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I want to know shuffle string

Example string

string word;

//I want to shuffle it
word = "hello"  

I would be able to get:

rand == "ohlel"
rand == "lleho"
etc.
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9 Answers 9

You're looking for something like the Fisher–Yates shuffle. There's actually a Python example on that page:

import random

def shuffle(x):
    for i in reversed(range(1, len(x))):
        # pick an element in x[:i+1] with which to exchange x[i]
        j = random.randrange(i+1)
        x[i], x[j] = x[j], x[i]

Edit: Since your question is tagged both ironpython and c#, there's also a Java example there which is very easily converted to C#.

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C#:

string str = "hello";

// The random number sequence
Random num = new Random();

// Create new string from the reordered char array
string rand = new string(str.ToCharArray().
                OrderBy(s => (num.Next(2) % 2) == 0).ToArray());
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6  
This will not yield a good random result. According to MSDN OrderBy will use a stable sort and preserve the order for those characters that are given the same value. For the 'h' in "hello" to be put last, 'h' needs to roll 'false' and the rest 'true'. However the result will be "elloh", which is not very exciting. msdn.microsoft.com/en-us/library/bb534966.aspx –  Nömmik Jan 19 '11 at 20:33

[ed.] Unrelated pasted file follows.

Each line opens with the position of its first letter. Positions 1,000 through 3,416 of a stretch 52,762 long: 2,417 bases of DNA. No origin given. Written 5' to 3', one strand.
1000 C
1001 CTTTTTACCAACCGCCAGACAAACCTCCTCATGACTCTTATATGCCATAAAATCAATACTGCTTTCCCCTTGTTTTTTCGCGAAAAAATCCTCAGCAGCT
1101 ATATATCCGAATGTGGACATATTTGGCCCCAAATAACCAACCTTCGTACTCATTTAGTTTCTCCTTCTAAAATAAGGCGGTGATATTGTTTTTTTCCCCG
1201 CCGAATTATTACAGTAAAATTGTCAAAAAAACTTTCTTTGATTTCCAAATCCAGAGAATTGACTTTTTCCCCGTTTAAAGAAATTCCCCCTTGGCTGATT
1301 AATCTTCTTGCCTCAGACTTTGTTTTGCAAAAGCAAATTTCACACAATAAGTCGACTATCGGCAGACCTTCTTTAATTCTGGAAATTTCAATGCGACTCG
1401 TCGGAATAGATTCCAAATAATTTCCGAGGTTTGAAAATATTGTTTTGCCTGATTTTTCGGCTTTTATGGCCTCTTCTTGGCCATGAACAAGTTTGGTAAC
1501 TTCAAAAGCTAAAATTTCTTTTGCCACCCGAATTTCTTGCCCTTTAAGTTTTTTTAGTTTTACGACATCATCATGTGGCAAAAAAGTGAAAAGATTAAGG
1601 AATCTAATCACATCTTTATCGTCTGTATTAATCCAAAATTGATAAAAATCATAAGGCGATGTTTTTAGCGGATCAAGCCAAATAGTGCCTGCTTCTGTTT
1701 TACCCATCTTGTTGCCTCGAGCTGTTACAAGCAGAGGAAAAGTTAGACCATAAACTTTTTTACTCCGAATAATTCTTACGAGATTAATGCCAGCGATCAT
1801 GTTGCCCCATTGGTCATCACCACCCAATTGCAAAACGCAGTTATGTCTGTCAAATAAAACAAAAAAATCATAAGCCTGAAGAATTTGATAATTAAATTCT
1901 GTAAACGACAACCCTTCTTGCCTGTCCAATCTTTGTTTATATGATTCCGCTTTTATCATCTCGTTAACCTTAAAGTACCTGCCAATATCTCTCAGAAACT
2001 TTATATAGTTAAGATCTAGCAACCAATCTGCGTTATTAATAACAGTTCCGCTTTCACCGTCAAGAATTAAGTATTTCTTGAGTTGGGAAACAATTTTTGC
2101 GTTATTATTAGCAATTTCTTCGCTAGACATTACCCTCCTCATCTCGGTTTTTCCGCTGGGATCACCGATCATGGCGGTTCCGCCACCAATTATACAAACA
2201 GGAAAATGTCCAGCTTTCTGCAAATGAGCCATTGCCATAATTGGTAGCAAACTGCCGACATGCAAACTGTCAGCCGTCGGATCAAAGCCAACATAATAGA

This solution (in a form of extension method) is nice:

    public static string  Shuffle(this string str)
    {
        char[] array = str.ToCharArray();
        Random rng = new Random();
        int n = array.Length;
        while (n > 1)
        {
            n--;
            int k = rng.Next(n + 1);
            var value = array[k];
            array[k] = array[n];
            array[n] = value;
        }
        return new string(array);
    }
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The best way to shuffle a string or a list of strings is using this way. Here you will get no duplicates:

class CardsDeck
{
    public static Random r = new Random();

    private static List<string> cards = new List<string>{ "♣ King", "♣ Queen", "♣ Jack", " ♣", "♣ 7", "♣ 8", "♣ 9", "♣ 10",
                                                          "♦ King", "♦ Queen", "♦ Jack", " ♦", "♦ 7", "♦ 8", "♦ 9", "♦ 10",
                                                          "♥ King", "♥ Queen", "♥ Jack", " ♥", "♥ 7", "♥ 8", "♥ 9", "♥ 10",
                                                          "♠ King", "♠ Queen", "♠ Jack", " ♠", "♠ 7", "♠ 8", "♠ 9", "♠ 10" };
    public string ReceiveCards()
    {
        if (cards.Count > 0)
        {
            int index = r.Next(cards.Count);
            var card = cards[index];
            cards.RemoveAt(index);
            return card;
        }
        else
        {
            return "";
        }
    }
}
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No, that is not the best way. Although it avoids duplicates, it's horribly inefficient. The Fisher-Yates shuffle mentioned elsewhere is a much better way to do it. –  Jim Mischel Dec 19 '14 at 21:49

You could try some thing like this..

class Program
{
    static bool IsPositionfilled(int Position, List<int> WordPositions)
    {
        return WordPositions.Exists(a => a == Position);